Data Insight May 8, 2024

44% of Supply Chain Leaders Predict AI Will Cut Labor Costs. Is It Time to Level Up on Upskilling?

As AI transforms operations and optimizes costs, Zero100 research suggests that labor will be one of the most impacted areas in supply chain. Considering different ways to manage your workforce and approach talent 2030 will affect not only the efficiency of your organization but also your own baseline capabilities and employee sentiment.

Greta O'Marah Avatar
Greta O'Marah

Key Takeaways

  1. 1

    In a recent survey of supply chain leaders, CSCO/COO respondents were asked to select the three areas where they expect AI to impact cost optimization the most. “White-collar” labor was the second highest response (44% of respondents).

  2. 2

    46% of respondents selected at least one of the three options involving labor, predicting a decrease in cost across white-collar roles (60%), all supply chain functions (54%), and “blue-collar” roles (19%).

A March 2023 Goldman Sachs report estimated that 300 million jobs could be lost or diminished by AI – a shift that would resonate heavily in supply chain. Surveying 93 CSCOs and COOs, we found that 44% of respondents think labor will be the area most impacted by AI in terms of cost optimization, whether that’s across all supply chain functions, in “blue-collar” roles, or in corporate, planning, sourcing, and other “white-collar” roles. 

Bar chart showing Zero100 survey results on how AI will impact cost optimization in supply chain. Source: Zero100.

As work environments and labor evolve, maximizing your ROI on tech solutions and talent involves embracing upskilling, not only benefiting employees – both existing staff and new hires, recruited with an eye on particular digital skills – but also those at the leadership and executive level.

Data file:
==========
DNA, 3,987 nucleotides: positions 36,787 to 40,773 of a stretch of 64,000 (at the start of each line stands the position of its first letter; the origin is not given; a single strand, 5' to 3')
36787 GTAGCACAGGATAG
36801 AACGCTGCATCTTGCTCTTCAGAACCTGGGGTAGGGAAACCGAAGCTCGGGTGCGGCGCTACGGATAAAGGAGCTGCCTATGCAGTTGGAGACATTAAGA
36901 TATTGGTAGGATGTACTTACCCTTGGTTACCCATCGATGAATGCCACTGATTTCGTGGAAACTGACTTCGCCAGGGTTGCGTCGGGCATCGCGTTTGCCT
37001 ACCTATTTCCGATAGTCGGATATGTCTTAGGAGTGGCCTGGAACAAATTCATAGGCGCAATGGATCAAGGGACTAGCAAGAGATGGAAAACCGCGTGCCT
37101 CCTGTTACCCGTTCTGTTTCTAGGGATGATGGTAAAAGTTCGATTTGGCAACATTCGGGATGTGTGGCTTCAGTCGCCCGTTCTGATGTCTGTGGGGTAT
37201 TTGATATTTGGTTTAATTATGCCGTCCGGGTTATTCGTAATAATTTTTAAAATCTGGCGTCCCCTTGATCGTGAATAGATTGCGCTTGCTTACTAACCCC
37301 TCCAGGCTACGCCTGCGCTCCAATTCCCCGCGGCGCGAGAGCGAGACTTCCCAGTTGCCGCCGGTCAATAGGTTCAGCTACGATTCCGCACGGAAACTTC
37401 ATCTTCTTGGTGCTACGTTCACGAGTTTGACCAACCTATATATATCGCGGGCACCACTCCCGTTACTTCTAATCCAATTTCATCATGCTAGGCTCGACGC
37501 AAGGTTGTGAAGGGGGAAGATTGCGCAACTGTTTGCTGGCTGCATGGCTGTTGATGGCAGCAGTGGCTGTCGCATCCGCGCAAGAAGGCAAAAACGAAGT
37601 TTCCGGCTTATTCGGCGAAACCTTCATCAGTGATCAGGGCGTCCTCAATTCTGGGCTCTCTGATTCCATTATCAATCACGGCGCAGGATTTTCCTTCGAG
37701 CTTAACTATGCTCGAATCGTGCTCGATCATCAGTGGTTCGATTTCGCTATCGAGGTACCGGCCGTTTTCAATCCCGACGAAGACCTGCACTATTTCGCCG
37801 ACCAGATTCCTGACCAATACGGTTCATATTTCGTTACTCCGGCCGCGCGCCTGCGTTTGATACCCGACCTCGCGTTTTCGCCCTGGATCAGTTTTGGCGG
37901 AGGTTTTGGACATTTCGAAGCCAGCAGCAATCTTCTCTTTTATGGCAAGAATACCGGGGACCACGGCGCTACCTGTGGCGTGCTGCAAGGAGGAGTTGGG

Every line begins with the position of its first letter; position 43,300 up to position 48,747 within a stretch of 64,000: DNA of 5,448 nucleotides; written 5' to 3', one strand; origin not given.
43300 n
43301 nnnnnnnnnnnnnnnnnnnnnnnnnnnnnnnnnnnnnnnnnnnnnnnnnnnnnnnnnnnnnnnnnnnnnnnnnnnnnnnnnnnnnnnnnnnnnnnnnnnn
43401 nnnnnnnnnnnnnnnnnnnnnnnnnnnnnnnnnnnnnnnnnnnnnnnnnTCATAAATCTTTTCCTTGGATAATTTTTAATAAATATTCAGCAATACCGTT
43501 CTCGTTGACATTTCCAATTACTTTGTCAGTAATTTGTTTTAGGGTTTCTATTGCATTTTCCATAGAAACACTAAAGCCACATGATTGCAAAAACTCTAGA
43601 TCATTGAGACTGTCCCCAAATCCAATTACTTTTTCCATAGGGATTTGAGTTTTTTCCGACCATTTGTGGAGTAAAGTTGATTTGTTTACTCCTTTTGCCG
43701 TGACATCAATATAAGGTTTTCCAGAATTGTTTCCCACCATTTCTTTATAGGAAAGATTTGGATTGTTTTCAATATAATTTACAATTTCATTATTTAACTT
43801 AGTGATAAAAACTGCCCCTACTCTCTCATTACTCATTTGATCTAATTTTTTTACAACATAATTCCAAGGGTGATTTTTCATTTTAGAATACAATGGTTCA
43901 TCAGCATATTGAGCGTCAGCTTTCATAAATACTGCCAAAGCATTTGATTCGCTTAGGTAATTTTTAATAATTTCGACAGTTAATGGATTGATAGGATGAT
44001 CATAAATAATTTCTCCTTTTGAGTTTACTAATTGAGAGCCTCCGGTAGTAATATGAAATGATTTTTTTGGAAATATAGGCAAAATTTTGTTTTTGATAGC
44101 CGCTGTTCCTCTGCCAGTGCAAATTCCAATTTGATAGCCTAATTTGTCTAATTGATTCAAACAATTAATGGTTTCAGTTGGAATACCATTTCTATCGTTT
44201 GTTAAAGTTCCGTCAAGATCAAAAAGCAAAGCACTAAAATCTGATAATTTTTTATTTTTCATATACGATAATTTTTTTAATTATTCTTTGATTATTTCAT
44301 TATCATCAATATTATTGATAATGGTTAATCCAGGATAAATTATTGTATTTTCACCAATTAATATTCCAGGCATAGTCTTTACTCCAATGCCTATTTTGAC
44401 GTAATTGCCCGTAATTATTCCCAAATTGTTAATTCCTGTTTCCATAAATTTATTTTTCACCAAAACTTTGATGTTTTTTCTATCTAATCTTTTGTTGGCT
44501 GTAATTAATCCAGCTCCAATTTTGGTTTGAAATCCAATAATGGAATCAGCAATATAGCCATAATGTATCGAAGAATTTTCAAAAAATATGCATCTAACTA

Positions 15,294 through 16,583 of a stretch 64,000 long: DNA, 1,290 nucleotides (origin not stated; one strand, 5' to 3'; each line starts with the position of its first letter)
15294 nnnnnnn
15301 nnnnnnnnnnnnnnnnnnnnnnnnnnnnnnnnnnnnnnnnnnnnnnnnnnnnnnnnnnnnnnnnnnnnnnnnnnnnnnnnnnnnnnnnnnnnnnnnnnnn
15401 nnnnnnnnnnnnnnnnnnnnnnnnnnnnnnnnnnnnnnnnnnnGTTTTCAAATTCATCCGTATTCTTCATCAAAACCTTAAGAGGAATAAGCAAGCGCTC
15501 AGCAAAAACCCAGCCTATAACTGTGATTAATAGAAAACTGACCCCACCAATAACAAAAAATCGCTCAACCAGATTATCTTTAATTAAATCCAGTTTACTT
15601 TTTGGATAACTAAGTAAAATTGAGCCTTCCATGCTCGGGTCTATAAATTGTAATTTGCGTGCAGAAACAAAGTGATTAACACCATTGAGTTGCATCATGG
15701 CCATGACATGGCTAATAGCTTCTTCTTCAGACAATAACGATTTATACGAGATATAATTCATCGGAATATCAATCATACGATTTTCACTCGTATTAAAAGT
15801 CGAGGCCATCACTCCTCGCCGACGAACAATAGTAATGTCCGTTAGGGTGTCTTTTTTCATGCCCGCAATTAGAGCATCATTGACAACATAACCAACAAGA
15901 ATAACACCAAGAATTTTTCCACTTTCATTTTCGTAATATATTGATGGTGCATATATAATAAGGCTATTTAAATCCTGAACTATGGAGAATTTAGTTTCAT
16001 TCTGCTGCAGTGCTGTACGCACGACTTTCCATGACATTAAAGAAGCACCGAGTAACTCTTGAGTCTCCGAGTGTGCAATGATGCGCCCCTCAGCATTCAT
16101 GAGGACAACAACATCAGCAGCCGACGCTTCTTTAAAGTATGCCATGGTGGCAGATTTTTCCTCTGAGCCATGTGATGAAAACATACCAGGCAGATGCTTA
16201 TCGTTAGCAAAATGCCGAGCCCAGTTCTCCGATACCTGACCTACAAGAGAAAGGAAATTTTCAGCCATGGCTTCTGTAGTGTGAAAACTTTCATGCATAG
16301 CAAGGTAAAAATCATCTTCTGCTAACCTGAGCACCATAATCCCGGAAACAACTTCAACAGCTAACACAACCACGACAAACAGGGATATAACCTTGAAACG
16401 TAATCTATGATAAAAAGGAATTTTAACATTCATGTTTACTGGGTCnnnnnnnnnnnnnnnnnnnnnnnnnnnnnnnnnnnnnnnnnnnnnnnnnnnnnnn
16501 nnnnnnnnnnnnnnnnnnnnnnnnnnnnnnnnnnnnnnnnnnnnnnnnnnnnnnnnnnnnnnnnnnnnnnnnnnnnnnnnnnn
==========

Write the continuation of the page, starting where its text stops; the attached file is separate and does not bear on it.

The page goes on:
One leader exemplifying this is PepsiCo. The company has been vocal about not only its digital transformation over the past five years but also its efforts to set the right foundation for success. Global CIO Seth Cohen said, “For us, cloud engineering and IoT capabilities are vital enablers for our digitization journey. Given PepsiCo’s scale, we need in-house expertise to handle these areas effectively. We aim to mature these skill sets within the organization and have our employees understand the specific context and requirements of PepsiCo’s operations.” 

How do they achieve this? By investing in extensive learning and development programs to upskill their staff – including resources on AI/ML – which are part of their Global Learning Center of Expertise. This mutually beneficial system keeps employees happy (82% of employees feel the company is doing what it should to retain them and 65% would not leave if offered a job for more money) and allows PepsiCo to build deep domain expertise in-house.  

Here are our recommendations to help you get started on your upskilling journey:

  1. Codependency: Identify and cultivate the “machine whisperers” already in your organization who demonstrate the inclination and aptitude to assist with the AI transition, including piloting automation tech, documenting the ongoing knowledge transfer, and identifying emerging skill gaps. 
  2. Incrementalism: Define new metrics that challenge conventional measures of productivity to reward teams that excel at minimizing operational disruptions, embracing continual change management, and rapidly transitioning staff through new certification programs. 
  3. Transparency: Write a playbook for disseminating the AI roadmap by role and function based on the criticality of team members in implementing, testing, optimizing, scaling, and maintaining the go-forward strategy. 
  4. Continuing Education: Finally, review existing relations with online learning portals, industry standards and certification councils, and higher education institutions, then identify the gaps and act on them to provide a clear path forward to support upskilling initiatives. 

To see a different data cut or to dig deeper into this topic, reach out to our Head of Research Analytics, Cody Stack, at   


Zero100’s proprietary data and analytics are a combined effort between our data scientists and research analysts. We provide data-first insights matched with our own research-backed points of view and bring this analysis to life via real-world case examples being led by supply chain practitioners today.   

For this study, we looked at 4.16 million LinkedIn job posts from 241 B2B and B2C companies. Our analysis categorizes listings based on mentions of specific digital skills within job titles and descriptions. We also fielded a survey to 93 CSCOs and COOs. Respondents include supply chain professionals from companies with an average company revenue of over $1 billion from across all functions and all regions.